Claim #2 - The use of Sapphire blades means less tissue damage. 

The facts - How are they defining tissue damage? When a blade cuts into the skin, it cuts not only skin, but blood vessels so we have to use a little common sense. Assume we have a sapphire blade and a stainless steel blade that are the same size. Both will cut the same size wound and both will cut the same vessels as they are plunged into the skin thousands of times. The same amount of general tissue is being cut. Where is the additional damage caused by stainless steel blades vs. Sapphire blades? It doesn’t exist. If it does, the difference is so small it would be impossible to quantify for the long term, much less to any measurable difference for the patient. 

Claim #3 - The anatomy of the sapphire blade allows hair transplant surgeons to inject less tumescence, which is a special fluid used to lift the skin from the bone.

The facts - This makes ZERO sense. Tumescence is the act of injecting saline solution into the upper level of the skin to inflate it. Saline solution is not special because it is nothing more than refined salt water. Really, it’s no different than what people use to rinse their eyes when they wear contact lenses. When the incisions are made into the skin after it has been tumesced those incisions will be closer together after the saline solution drains out of the area and the skin contracts back to it’s normal state. So, basically, the claim is that by using sapphire blades, every precaution that should be taken when creating density using any other tool, and there are several, can be thrown out the window. Ummm, NO!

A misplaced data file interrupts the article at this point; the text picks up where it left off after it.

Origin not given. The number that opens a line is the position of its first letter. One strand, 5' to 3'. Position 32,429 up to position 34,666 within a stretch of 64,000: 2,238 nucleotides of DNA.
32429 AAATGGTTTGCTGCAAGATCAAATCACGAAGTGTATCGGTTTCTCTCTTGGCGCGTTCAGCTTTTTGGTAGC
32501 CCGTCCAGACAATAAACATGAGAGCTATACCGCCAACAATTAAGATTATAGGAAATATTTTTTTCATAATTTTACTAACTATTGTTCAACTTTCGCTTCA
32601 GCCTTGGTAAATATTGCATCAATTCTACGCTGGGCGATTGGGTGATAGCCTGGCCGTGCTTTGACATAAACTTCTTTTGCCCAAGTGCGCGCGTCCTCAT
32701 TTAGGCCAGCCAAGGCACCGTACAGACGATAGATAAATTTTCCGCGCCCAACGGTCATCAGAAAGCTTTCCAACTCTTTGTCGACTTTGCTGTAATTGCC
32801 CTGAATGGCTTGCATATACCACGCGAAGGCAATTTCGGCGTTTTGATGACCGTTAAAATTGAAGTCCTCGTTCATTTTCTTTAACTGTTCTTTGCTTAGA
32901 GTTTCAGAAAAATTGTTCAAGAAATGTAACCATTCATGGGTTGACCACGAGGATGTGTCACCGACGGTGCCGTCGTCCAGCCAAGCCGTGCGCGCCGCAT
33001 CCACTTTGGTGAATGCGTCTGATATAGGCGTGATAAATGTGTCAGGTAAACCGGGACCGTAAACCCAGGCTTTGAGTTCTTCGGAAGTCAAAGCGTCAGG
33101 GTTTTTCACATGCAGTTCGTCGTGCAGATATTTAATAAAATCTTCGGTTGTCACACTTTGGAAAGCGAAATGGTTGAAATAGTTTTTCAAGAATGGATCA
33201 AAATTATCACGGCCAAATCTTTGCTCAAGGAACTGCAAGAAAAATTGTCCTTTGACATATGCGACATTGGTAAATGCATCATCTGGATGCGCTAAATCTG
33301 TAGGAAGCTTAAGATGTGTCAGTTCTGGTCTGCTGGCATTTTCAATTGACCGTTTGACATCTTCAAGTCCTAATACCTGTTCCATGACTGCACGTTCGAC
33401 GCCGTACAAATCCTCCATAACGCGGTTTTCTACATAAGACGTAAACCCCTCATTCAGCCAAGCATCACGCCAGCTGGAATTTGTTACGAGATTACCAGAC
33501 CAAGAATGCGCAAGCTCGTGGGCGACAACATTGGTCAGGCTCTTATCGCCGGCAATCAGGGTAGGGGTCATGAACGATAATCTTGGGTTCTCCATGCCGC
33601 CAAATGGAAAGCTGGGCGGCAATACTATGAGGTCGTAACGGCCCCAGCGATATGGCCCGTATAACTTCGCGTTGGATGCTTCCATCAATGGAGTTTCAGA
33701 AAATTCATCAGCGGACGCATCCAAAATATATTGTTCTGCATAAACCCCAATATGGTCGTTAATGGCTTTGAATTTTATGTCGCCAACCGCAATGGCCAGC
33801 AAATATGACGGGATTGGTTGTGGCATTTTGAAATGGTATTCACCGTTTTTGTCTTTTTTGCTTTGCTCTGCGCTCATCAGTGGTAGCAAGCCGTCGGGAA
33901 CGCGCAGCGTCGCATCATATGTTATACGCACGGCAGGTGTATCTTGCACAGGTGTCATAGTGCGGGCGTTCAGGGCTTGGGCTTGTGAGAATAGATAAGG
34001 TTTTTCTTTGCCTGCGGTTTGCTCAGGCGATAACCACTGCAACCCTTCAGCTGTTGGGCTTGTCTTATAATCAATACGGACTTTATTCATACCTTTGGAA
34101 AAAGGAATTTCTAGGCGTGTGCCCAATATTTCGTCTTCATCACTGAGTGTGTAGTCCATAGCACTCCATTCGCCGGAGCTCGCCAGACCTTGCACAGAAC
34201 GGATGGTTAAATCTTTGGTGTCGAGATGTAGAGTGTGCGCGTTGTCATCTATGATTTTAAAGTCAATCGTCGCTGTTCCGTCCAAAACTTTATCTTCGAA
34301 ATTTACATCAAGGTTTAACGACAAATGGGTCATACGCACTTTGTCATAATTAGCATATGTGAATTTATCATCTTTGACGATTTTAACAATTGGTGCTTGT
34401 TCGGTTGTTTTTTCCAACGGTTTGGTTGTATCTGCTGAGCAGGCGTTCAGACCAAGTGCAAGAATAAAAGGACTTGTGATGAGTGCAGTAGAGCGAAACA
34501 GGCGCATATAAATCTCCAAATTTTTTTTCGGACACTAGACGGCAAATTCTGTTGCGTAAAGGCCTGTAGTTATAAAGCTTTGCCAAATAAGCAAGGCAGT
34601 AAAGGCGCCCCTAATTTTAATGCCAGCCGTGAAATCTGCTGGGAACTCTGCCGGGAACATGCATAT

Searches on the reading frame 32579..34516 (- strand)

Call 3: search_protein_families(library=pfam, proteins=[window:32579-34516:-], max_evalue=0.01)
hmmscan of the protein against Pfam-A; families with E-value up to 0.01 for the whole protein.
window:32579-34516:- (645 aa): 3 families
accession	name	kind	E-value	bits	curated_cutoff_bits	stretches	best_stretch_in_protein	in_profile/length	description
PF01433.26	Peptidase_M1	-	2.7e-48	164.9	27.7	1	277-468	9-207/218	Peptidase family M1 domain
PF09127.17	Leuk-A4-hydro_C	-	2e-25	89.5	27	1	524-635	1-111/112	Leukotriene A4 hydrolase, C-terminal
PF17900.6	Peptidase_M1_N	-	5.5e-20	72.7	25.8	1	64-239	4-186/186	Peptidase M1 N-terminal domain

Claim #4 - Sapphire is harder and more durable than stainless steel blades. SS blades become dull and damage tissue more.